The movie begins with a memory. Gnanam is a young man with a difficult past. As a youth, he was a rebel cadre training in India. Under intense interrogation by the “The Butcher”, he gave up a plan made by his friends to escape the camp they hated, and in return was granted his freedom and passageway to Canada. Years later, living in Toronto, Gnanam is a tortured soul – overly anxious and prone to violence which drives his wife away. Gnanam is angry at the world, his nights racked by guilt and painful memories. However, when he spots the Butcher after many years in Toronto – a man who still haunts his dreams – he fervently sets out to exact his revenge and make everything right again.
In stark contrast to Gnanam is Sornam, a community leader. Sornam idolizes his wife, who passed up her chance to move to Canada to remain, instead, in Sri Lanka to help her people survive the war. Sornam is the type of man whom others look up to and seek help from. Sornam’s attempts to help others begin to overshadow his primary concern – the safety of his young daughter, Meenu. However, there is someone else who is paying a lot of attention to her – a pedophile murderer hunting for his next victim.
Tracking down this monster for more than three years is detective John. A man committed to his job of protecting the public, John makes numerous personal sacrifices in the line of duty. Used to leading with his heart and not his head, John does not heed the advice of his partner and makes a critical decision to use Meenu as bait to trap the killer. Believing he is prepared to live with the consequences, he also chooses to not inform Meenu’s father of the imminent danger his daughter is in. He lays down his fateful trap and waits.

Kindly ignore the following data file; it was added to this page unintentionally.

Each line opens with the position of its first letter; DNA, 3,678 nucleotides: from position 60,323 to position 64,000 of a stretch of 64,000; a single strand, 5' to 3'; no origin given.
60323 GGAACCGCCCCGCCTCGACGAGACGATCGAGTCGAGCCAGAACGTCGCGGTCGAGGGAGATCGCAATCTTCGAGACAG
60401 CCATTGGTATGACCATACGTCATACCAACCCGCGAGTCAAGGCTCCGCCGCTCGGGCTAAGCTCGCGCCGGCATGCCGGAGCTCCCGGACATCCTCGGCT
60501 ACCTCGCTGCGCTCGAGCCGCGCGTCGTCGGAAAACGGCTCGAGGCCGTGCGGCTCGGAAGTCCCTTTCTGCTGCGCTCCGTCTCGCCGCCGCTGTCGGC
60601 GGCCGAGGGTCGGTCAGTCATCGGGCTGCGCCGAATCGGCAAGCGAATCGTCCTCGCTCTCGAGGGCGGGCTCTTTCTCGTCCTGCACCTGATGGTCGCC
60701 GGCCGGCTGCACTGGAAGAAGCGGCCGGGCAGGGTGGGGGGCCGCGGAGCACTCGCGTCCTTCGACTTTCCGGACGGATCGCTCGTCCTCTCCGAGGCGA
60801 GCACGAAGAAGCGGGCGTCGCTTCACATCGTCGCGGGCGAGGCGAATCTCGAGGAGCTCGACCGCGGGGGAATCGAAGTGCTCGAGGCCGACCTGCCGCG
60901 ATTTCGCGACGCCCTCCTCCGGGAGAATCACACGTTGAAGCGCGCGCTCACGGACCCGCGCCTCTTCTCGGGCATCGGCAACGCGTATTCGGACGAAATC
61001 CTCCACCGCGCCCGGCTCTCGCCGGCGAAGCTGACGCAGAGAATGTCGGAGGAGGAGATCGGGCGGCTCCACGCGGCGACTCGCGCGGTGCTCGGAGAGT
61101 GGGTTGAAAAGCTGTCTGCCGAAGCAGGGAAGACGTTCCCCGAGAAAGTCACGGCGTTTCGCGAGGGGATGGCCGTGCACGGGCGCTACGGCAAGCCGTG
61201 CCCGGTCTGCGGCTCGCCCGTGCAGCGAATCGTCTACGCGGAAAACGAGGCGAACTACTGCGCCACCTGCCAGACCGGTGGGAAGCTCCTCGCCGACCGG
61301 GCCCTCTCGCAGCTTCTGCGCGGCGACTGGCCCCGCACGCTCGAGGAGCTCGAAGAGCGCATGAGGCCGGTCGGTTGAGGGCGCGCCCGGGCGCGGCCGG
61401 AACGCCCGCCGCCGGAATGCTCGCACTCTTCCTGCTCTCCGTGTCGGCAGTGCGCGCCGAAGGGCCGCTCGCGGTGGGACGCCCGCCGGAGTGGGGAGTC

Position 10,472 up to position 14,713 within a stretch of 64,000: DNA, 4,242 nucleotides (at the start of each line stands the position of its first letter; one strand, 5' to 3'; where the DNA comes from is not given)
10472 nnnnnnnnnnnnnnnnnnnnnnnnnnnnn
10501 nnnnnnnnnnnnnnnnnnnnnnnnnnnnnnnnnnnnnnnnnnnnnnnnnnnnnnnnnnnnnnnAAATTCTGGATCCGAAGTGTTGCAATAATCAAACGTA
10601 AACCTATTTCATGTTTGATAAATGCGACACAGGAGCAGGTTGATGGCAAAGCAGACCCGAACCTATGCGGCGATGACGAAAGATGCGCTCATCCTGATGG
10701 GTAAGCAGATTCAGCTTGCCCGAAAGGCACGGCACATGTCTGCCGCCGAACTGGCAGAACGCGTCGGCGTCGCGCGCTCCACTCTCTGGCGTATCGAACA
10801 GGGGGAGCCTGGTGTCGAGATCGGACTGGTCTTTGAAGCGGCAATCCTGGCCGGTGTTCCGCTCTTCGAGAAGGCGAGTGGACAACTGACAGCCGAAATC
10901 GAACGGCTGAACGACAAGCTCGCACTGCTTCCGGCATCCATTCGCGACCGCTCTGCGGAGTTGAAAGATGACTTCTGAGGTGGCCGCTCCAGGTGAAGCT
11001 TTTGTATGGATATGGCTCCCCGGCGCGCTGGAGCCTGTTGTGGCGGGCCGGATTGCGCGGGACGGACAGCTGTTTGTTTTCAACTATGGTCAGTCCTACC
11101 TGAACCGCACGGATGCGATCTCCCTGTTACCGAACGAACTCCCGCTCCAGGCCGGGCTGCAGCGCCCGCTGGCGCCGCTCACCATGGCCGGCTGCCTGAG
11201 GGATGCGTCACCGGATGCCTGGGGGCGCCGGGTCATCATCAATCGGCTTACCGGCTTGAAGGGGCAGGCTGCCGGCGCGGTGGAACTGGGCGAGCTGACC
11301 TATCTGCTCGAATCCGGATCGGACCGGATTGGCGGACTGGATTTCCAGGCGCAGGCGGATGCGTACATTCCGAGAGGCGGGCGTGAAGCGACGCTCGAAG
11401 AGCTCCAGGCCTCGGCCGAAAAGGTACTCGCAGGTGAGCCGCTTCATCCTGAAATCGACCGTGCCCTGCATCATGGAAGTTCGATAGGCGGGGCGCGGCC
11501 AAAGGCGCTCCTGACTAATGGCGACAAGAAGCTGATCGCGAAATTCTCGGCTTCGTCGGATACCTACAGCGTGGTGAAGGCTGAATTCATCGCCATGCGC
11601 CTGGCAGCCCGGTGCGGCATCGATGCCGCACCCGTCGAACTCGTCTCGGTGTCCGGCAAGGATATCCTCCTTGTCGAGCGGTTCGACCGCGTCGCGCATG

One of the people Sornam tries to help is Aby, a young war survivor with a sad past. Having witnessed the death of everyone she knew in Sri Lanka, she arrives in Canada for a fresh start – an arranged marriage to a Tamil Canadian man who abandons her at the airport. Aby is forced to stay at the home of the relative who had arranged her marriage who desperately tries to ensure the union succeeds. Unable to cope with her extended family’s pressure tactics and ignorance, Aby decides to register herself in a shelter where she meets Abit, a war victim like herself but from Sudan. Aby slowly realizes that she has much more in common with Abit than with her community of Tamil Canadians and a beautiful new possibility opens up.
Ariyam, an aging man, and his wife struggle to understand the death of their son who commits suicide by hanging himself from a tree in the nearby park. Ariyam chooses to deal with this loss by immersing himself in his job working as a dishwasher as many new immigrants do. However, he is constantly reminded of their loss by his wife who slowly sinks into depression. Ariyam withdraws even further and as he tries to a find way out, his dark past shows up at his door and he finally has an opportunity to release his anger and frustration.
Aathi receives some devastating news – his lover has been found dead having hung himself from a tree in a park. Aathi is a bright young man who lives with his tradition-bound father. While Aathi has lived up to his father’s expectations in many ways, he has failed miserably in one aspect – he is a homosexual which his father refuses to accept. Aathi believes him choosing his father over his lover led to the latter committing suicide. He chooses to deal with this guilt in silence, brooding over his loss and his father’s expectations until he can no longer control his emotions.
The story reaches its climax as these different characters decide to take action in their own ways. Connected by a gun and a ring, one that symbolizes a dark and violent past while the other symbolizes hope and renewal, these characters’ lives intersect as some of them reconcile with the loss and pain while others try to seek redemption.